The atmosphere of Tau Boötis b, a large “hot Jupiter” and one of the closest known exoplanets, has been analyzed using a new method that allows its weak planetshine to be directly detected.
Using the European Southern Observatory’s (ESO) Very Large Telescope (VLT), an international team determined its exact orbit and mass, as well as properties of its atmosphere.
Previously, hot Jupiter atmospheres could only be studied when exoplanets cross in front of their parent stars. However, as Tau Boötis b does not transit its sun, the astronomers had to distinguish the planet’s light from bright starlight.
“Thanks to the high quality observations provided by the VLT and CRIRES [CRyogenic InfraRed Echelle Spectrometer] we were able to study the spectrum of the system in much more detail than has been possible before,” said study lead author Matteo Brogi at the Netherlands’ Leiden Observatory in a statement.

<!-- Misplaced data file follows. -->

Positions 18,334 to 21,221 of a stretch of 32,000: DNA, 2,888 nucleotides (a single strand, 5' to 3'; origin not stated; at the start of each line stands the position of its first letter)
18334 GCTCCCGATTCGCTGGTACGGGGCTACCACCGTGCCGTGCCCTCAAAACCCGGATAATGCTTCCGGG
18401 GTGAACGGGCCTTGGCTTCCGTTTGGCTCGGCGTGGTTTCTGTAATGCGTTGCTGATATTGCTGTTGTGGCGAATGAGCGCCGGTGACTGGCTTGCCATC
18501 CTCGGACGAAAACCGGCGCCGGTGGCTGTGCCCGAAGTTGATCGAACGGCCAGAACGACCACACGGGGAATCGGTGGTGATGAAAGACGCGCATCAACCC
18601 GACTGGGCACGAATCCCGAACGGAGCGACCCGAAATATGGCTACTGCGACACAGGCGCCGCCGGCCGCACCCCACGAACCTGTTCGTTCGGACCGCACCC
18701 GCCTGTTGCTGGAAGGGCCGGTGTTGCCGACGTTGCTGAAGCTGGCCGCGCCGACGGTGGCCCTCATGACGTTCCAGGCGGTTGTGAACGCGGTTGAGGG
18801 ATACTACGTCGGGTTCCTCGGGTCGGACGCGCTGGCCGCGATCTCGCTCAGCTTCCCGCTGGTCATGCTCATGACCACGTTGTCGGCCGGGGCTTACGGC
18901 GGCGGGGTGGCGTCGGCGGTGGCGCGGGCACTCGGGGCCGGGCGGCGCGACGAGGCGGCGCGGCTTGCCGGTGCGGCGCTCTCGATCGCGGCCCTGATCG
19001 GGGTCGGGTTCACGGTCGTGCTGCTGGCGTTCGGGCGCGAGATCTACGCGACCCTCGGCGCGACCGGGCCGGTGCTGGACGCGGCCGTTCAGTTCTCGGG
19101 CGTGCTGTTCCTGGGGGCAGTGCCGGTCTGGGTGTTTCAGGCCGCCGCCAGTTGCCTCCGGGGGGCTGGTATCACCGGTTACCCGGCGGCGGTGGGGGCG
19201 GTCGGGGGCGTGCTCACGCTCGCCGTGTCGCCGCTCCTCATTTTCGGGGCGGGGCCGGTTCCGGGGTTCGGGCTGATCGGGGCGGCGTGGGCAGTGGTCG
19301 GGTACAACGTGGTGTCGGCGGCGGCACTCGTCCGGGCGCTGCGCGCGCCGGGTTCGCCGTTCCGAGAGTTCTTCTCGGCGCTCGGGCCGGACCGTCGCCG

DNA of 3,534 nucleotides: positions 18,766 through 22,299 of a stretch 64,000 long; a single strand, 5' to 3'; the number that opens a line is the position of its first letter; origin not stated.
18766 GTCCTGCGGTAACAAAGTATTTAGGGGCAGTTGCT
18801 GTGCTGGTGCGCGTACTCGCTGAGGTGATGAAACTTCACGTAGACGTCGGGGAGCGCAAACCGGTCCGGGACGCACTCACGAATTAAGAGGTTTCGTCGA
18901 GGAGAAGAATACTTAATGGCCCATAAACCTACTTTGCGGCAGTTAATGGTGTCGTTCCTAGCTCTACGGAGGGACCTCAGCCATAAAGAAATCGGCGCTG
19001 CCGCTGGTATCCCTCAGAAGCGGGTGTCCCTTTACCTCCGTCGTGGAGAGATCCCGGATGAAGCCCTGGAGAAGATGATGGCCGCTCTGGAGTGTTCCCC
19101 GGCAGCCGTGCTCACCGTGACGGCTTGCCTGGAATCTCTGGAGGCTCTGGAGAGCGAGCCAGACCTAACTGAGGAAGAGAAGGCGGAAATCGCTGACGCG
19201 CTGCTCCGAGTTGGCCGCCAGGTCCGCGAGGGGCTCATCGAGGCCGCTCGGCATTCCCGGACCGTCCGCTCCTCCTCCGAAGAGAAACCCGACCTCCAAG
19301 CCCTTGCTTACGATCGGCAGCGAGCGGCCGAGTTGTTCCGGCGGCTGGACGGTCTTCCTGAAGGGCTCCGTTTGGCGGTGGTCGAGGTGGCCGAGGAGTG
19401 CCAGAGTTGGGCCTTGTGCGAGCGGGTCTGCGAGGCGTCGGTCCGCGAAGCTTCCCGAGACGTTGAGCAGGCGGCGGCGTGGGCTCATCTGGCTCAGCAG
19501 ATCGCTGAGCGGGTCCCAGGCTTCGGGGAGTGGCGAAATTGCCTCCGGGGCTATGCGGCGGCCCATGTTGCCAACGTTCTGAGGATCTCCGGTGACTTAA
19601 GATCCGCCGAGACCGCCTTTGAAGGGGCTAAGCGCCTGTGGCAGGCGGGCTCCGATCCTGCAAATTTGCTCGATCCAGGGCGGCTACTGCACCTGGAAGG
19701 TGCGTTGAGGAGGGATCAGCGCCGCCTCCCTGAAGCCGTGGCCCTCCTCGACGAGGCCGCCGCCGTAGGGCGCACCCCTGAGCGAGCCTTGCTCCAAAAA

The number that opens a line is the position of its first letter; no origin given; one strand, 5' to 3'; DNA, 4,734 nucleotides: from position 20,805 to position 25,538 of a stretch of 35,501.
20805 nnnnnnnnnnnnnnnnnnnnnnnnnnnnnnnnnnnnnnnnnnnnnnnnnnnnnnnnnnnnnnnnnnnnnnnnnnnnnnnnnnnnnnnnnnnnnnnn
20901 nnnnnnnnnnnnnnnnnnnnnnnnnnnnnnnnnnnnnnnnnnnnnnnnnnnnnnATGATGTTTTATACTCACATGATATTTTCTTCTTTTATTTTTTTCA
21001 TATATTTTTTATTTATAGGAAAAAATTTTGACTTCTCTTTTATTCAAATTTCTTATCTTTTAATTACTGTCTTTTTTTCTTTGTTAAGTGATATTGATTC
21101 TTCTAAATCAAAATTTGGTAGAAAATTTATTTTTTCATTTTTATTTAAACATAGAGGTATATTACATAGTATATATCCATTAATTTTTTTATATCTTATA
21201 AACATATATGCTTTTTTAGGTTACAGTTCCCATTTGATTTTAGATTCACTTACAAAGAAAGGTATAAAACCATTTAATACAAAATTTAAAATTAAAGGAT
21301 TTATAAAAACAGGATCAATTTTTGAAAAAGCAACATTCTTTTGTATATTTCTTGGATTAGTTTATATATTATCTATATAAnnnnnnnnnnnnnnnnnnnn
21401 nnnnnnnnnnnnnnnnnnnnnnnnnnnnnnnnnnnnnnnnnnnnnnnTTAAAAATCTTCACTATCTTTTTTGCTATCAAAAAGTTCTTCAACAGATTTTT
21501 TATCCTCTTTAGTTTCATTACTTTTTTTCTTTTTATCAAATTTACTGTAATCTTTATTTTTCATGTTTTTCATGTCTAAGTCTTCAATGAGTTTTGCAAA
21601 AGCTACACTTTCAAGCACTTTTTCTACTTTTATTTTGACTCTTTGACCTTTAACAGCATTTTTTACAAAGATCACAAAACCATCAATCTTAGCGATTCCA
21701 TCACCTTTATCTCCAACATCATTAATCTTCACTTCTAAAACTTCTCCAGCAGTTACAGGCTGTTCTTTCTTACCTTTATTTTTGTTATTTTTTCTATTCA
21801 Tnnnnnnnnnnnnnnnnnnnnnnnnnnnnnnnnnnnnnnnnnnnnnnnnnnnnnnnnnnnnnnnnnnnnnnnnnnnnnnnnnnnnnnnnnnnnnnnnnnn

“Only about 0.01 percent of the light we see comes from the planet, and the rest from the star, so this was not easy.”
The astronomers found that Tau Boötis b orbits its sun at an angle of 44 degrees and has a mass six times that of the planet Jupiter in our own solar system.
“The new VLT observations solve the 15-year-old problem of the mass of Tau Boötis b,” said study co-author Ignas Snellen, also at Leiden Observatory, in the statement.
“And the new technique also means that we can now study the atmospheres of exoplanets that don’t transit their stars, as well as measuring their masses accurately, which was impossible before. This is a big step forward.”
The team also examined the temperature of the exoplanet’s atmosphere, and found it may be cooler at higher altitudes. This finding is in contrast to the atmospheres of other known hot Jupiters, which show a temperature increase with altitude.
“This study shows the enormous potential of current and future ground-based telescopes, such as the E-ELT [European Extremely Large Telescope],” Snellen said.
“Maybe one day we may even find evidence for biological activity on Earth-like planets in this way.”
The findings will be published in Nature on June 28.
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